According to Gage, the insistence that priests must avoid marriage strengthened the church’s claim that women were inherently evil, while increasing the power of priests. It was already church dogma that woman (Eve) introduced sin into the world. It was also already church dogma that original sin was transmitted through the desire that was aroused in the sexual act. Male priests were now declared free of this sin.
Whereas they had once been viewed as men like other men, priests were now set apart. Their authority could no longer be questioned. This gave them new opportunity to take advantage of the power they had. Developing the theory that they were spiritually free of sin even while carnally engaged in it, priests told women that having holy sex with them was less sinful than having sex with a husband. Do you find (as I did) that hard to believe? Gage’s footnotes show that this was widespread practice.
Gage notes that after the Fourth Lateran Council, the requirement that sins be named through spoken confession increased the power of the newly holy and now infallible priests. They learned the most intimate secrets of people and could use the threat of eternal damnation to control them. The system of paid indulgences became common. No, the confessional (that led to one of my aunts being excommunicated when she confessed using birth control after her husband’s serious heart attack) was never a good thing!
About the time of the Fourth Lateran Council, ordinary people were prohibited from reading the Bible: they could have no recourse against the priests. Heresy was defined more broadly and more severely punished. The Inquisition began. This was also the time when the Church tightened its control over civil law.
Rereading Gage’s book after several decades, I found myself so shocked and disgusted by the information she was presenting, that I kept closing the book and setting it aside. My margin notes show that I had indeed once read the entire book, but I had not remembered all of the details. I probably had not wanted to.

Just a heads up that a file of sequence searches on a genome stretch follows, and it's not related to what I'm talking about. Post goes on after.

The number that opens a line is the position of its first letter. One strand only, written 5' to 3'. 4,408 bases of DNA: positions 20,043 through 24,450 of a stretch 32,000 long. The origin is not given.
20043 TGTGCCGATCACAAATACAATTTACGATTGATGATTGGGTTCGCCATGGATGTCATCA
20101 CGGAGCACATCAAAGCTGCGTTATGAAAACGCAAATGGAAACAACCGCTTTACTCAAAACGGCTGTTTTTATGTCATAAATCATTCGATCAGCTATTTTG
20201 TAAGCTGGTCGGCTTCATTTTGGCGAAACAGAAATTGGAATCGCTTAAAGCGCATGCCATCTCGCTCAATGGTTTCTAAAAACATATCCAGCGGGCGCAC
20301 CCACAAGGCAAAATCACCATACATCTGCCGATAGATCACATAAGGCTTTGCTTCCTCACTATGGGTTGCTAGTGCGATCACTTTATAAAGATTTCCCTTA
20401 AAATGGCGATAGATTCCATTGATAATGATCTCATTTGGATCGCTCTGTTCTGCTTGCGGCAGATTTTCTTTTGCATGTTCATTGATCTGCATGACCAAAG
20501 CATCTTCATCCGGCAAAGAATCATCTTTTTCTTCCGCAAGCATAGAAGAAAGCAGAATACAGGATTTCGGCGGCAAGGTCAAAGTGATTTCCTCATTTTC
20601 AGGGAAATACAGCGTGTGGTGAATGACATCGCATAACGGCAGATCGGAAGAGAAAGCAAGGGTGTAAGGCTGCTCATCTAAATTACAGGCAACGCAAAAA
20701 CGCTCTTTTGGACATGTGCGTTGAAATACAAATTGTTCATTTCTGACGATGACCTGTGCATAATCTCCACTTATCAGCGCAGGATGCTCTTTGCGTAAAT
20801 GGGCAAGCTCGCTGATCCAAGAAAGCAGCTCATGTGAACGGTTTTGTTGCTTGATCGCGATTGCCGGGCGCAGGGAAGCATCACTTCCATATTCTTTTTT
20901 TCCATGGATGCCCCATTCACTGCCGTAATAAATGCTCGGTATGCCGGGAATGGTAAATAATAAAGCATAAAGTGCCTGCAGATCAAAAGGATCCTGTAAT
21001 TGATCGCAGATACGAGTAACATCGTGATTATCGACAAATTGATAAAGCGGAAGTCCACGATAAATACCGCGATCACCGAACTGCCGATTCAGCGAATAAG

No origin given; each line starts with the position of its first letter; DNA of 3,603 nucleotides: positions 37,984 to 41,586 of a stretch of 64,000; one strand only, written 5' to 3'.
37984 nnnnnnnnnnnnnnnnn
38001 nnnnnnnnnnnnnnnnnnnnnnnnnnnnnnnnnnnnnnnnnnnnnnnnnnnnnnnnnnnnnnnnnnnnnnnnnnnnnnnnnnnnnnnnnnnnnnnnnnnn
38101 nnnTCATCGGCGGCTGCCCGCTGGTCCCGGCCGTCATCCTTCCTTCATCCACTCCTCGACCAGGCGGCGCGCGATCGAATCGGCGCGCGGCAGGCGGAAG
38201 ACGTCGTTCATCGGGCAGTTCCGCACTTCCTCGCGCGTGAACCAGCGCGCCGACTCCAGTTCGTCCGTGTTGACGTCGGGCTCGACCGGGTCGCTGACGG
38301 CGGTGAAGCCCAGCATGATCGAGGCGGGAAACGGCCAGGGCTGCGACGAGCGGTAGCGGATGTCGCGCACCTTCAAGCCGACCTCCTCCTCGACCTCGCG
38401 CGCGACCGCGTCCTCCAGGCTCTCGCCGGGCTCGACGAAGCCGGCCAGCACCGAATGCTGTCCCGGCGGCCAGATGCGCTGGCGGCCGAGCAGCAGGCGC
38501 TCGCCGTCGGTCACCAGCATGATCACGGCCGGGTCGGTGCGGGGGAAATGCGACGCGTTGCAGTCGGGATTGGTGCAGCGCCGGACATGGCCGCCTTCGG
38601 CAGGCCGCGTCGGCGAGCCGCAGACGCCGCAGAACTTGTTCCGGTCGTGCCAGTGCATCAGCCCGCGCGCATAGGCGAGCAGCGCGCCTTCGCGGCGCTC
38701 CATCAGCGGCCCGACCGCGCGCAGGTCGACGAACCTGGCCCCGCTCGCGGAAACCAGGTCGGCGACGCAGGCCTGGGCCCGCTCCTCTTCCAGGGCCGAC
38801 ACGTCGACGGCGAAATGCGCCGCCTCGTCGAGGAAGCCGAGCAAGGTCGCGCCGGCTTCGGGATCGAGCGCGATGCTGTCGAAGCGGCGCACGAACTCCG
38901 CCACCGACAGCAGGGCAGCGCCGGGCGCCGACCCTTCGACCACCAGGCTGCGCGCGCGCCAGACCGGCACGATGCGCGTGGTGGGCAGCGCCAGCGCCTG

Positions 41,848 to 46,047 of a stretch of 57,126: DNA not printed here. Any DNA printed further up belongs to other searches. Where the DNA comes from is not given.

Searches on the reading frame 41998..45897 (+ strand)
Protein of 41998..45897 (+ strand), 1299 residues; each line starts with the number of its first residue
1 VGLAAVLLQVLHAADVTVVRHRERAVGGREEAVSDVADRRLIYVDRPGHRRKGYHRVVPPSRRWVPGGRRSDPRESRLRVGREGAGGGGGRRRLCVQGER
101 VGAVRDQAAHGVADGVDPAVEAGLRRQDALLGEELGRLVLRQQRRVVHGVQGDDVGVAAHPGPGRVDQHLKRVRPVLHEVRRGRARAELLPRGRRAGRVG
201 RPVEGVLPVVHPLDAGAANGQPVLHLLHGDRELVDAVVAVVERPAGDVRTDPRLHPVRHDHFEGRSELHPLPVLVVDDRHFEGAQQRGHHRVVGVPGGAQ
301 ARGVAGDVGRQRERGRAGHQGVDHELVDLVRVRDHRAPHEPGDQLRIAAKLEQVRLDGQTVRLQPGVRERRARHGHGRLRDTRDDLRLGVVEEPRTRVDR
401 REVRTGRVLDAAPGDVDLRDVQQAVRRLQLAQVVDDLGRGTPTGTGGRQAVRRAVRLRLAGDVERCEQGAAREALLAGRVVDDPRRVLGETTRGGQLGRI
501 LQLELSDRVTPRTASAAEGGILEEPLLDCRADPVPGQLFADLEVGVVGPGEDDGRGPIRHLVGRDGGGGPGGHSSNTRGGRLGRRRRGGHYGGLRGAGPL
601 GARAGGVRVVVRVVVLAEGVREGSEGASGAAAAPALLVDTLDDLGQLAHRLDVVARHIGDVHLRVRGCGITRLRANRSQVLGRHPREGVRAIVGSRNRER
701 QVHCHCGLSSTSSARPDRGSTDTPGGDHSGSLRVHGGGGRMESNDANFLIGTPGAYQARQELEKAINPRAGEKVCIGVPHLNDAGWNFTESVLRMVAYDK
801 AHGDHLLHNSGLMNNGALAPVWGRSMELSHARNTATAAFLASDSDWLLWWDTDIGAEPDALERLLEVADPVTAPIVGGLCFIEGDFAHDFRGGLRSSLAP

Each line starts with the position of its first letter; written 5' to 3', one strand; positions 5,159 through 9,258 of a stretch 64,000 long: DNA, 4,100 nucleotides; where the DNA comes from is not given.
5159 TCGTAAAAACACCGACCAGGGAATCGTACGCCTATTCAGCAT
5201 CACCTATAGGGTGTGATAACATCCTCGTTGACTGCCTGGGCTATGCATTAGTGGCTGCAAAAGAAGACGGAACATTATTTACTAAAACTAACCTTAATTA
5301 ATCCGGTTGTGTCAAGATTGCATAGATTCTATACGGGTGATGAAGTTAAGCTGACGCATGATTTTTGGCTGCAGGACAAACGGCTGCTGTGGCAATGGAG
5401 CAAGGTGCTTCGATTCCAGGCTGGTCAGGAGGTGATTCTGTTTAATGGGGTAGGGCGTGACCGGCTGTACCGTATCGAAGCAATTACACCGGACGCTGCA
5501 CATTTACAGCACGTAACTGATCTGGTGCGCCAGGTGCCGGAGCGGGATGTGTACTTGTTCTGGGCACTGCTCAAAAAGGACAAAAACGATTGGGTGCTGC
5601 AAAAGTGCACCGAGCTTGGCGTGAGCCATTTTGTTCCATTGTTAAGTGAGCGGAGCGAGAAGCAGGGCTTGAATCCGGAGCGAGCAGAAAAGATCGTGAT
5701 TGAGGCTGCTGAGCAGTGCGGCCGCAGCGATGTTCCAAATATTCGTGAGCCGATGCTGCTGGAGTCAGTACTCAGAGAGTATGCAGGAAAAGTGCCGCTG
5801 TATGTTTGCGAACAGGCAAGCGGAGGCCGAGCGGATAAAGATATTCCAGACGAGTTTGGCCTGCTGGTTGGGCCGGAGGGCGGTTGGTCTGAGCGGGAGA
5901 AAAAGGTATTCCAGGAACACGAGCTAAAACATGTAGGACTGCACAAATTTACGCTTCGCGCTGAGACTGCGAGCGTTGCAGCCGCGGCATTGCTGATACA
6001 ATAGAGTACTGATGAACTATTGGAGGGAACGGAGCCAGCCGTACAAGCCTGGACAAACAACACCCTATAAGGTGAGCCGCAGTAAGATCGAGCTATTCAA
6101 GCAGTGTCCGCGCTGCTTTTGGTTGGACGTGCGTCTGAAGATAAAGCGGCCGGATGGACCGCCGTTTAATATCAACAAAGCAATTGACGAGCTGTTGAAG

We like to think that the abuse of priestly power was the aberration, not the rule.
We like to think that things were not really that bad.
We may also like to think that celibacy is a wierdly Catholic problem.
The idea the celibacy is holy is an outgrowth of the belief expressed in many religions that birth through the body of a woman is to be overcome, because spiritual liberation requires “rebirth,” understood as transcendence of life in the body. The Mother who was once revered as the source of life is despised as the source of sexual temptation, and woman is forced to obey the new rule of man.
Information on Gage can be found on the Matilda Joslyn Gage Foundation website.
Carol P. Christ is an internationally known feminist and ecofeminist writer, activist, and educator who will soon be moving to Heraklion, Crete. Carol’s recent book written with Judith Plaskow, Goddess and God in the World: Conversations in Embodied Theology, is on Amazon. A Serpentine Path: Mysteries of the Goddess is on sale for $9.99 on Amazon. Carol has been leading Goddess Pilgrimage to Crete for over twenty years: join her in Crete. Carol’s photo by Michael Honneger.
Listen to Carol’s a-mazing interview with Mary Hynes on CBC’s Tapestry recorded in conjunction with her keynote address to the Parliament of World’s Religions.